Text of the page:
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Long-Termism As a Near-Term Benefit


By Ian Edwards

The future is uncertain.

Stated one way in business, this simple declarative sentence can open an investor’s wallet for a future with unlimited possibilities. It’s about bravery, stewardship or prescience. Add in imagination and creative license, and the world is full of all kinds of possibilities – with outcomes manifesting in the future.

Delivered another way, the future is uncertain can have us paralyzed in doubt about which way to step next. Looking beyond the next horizon, or the long term, we imagine restraint, doubt and loss.

Sustainability, positioned in modern business as an obligation or sacrifice, sits squarely in this more dire uncertainty, which is compounded by immense scale and consequence. It means taking maverick action now, only to defer the benefit to a future far enough ahead that it might not include you – admittedly a tough sell.

If saving the planet is not, in itself, sufficient reward, in what ways does it make sense to defer a benefit to generations not yet born? What turns long-termism into a near-term benefit? This is where some creative work needs to be done, to engage the vast long horizon of sustainability into language that gets business to act in its interests today – sidestepping uncertainty and building in reward.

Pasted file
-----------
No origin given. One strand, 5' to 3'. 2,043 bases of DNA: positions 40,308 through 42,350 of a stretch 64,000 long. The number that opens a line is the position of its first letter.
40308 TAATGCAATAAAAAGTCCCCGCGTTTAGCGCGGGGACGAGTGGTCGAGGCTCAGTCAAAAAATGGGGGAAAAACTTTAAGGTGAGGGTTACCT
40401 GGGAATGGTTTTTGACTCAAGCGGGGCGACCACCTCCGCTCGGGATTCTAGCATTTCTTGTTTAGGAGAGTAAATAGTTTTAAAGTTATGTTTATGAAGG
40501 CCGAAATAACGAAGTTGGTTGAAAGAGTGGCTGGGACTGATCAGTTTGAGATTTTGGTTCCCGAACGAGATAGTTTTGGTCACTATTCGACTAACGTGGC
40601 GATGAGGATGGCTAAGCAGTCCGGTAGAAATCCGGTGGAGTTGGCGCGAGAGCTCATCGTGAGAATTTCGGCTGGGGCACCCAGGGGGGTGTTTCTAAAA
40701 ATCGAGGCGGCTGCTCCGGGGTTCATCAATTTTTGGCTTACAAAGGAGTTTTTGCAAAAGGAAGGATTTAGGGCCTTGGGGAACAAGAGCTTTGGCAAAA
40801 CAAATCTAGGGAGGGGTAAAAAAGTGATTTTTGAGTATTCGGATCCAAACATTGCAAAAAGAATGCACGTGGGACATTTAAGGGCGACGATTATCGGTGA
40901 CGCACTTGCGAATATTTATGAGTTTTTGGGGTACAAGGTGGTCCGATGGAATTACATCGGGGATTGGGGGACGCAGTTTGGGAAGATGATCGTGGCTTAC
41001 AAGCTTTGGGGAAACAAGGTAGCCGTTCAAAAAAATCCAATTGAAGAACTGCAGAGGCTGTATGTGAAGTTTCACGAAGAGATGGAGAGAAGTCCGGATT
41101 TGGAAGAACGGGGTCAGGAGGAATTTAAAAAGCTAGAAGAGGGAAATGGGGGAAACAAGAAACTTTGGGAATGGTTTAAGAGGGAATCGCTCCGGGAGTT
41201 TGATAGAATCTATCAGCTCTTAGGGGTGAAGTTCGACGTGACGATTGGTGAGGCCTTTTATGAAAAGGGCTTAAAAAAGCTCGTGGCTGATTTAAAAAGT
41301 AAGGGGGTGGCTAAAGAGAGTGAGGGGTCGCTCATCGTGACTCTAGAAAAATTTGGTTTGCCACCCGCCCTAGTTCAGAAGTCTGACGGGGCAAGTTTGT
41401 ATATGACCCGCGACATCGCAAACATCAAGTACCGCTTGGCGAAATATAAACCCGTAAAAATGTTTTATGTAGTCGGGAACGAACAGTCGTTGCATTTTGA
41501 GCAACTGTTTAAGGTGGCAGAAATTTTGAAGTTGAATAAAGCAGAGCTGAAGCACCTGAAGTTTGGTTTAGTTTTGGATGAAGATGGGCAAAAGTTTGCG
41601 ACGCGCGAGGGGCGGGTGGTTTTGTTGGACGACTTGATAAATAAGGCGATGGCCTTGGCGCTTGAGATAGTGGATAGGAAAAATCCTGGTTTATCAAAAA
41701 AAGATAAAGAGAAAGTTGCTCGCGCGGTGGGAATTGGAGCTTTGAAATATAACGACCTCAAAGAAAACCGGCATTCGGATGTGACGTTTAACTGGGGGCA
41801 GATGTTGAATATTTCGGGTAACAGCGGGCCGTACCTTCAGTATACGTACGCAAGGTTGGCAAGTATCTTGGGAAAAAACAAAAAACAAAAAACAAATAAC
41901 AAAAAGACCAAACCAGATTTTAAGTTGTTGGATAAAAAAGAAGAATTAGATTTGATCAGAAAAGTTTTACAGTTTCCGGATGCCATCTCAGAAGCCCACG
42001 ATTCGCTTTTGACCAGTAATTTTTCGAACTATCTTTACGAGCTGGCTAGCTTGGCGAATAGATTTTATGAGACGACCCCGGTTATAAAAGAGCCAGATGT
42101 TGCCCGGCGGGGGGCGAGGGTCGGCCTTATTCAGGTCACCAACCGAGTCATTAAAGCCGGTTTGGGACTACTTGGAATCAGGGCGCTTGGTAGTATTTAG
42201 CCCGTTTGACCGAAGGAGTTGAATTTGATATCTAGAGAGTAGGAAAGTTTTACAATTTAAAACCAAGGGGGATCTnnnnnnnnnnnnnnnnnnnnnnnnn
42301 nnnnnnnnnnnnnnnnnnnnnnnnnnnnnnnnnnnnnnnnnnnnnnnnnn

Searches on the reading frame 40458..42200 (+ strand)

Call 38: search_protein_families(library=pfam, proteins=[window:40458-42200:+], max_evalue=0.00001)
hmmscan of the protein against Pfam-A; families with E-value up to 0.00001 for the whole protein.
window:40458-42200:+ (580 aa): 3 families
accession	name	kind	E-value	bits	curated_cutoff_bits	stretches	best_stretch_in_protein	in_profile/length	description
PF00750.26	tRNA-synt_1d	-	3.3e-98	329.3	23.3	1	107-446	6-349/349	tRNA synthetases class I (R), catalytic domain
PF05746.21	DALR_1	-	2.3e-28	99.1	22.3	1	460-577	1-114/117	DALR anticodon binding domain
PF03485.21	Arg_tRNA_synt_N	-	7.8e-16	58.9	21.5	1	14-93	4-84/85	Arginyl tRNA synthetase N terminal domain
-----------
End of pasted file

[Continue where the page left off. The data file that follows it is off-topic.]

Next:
Managing uncertainty, it turns out, is something we’re good at. We do it all the time. Uncertainty, on its own, is not a good enough excuse for inaction in the sustainability challenge.

The future and its infinite complexity is a factor in all manner of near-term consequence. Valuations, risk and the expected return on investment – each of these metrics routinely teleported from the future for today’s decision-makers – are just a few factors rooted in uncertainty that weigh on present-day business performance.

Business acts on a hunch that a product or service will find or define a market. Investors capitalize potential, especially if there is a forecast for a return, say, five years out. We pay premiums, gambling now to insure against unknown threats. A resource company attaches a price to potential reserves yet to be extracted from nature, and trades that value, artificial or not, on a stock exchange.

Comprehensive scenario planning – “what if?” – is a mainstay of issues- and crisis-management. A company’s R&D budget might balloon in the current fiscal budget to fund the promise of a disruptive innovation that might be a boon to business many fiscal years from now.

We have made vast investments in other uncertain outcomes. The worldwide space-race engaged the imagination and demonstrated society’s ability to transcend even our planetary boundaries. Over its 40-year history, the U.S. Space Shuttle program alone cost $209 billion. Global spending on defense, managing against real or perceived present and future security threats, represents $1.8 trillion per year, or 2.5 percent of annual global GDP or $249 per person.

On the flip side, we can dismiss uncertain visions we prefer to avoid as lunacy, fear mongering, paranoia or simply anti-business.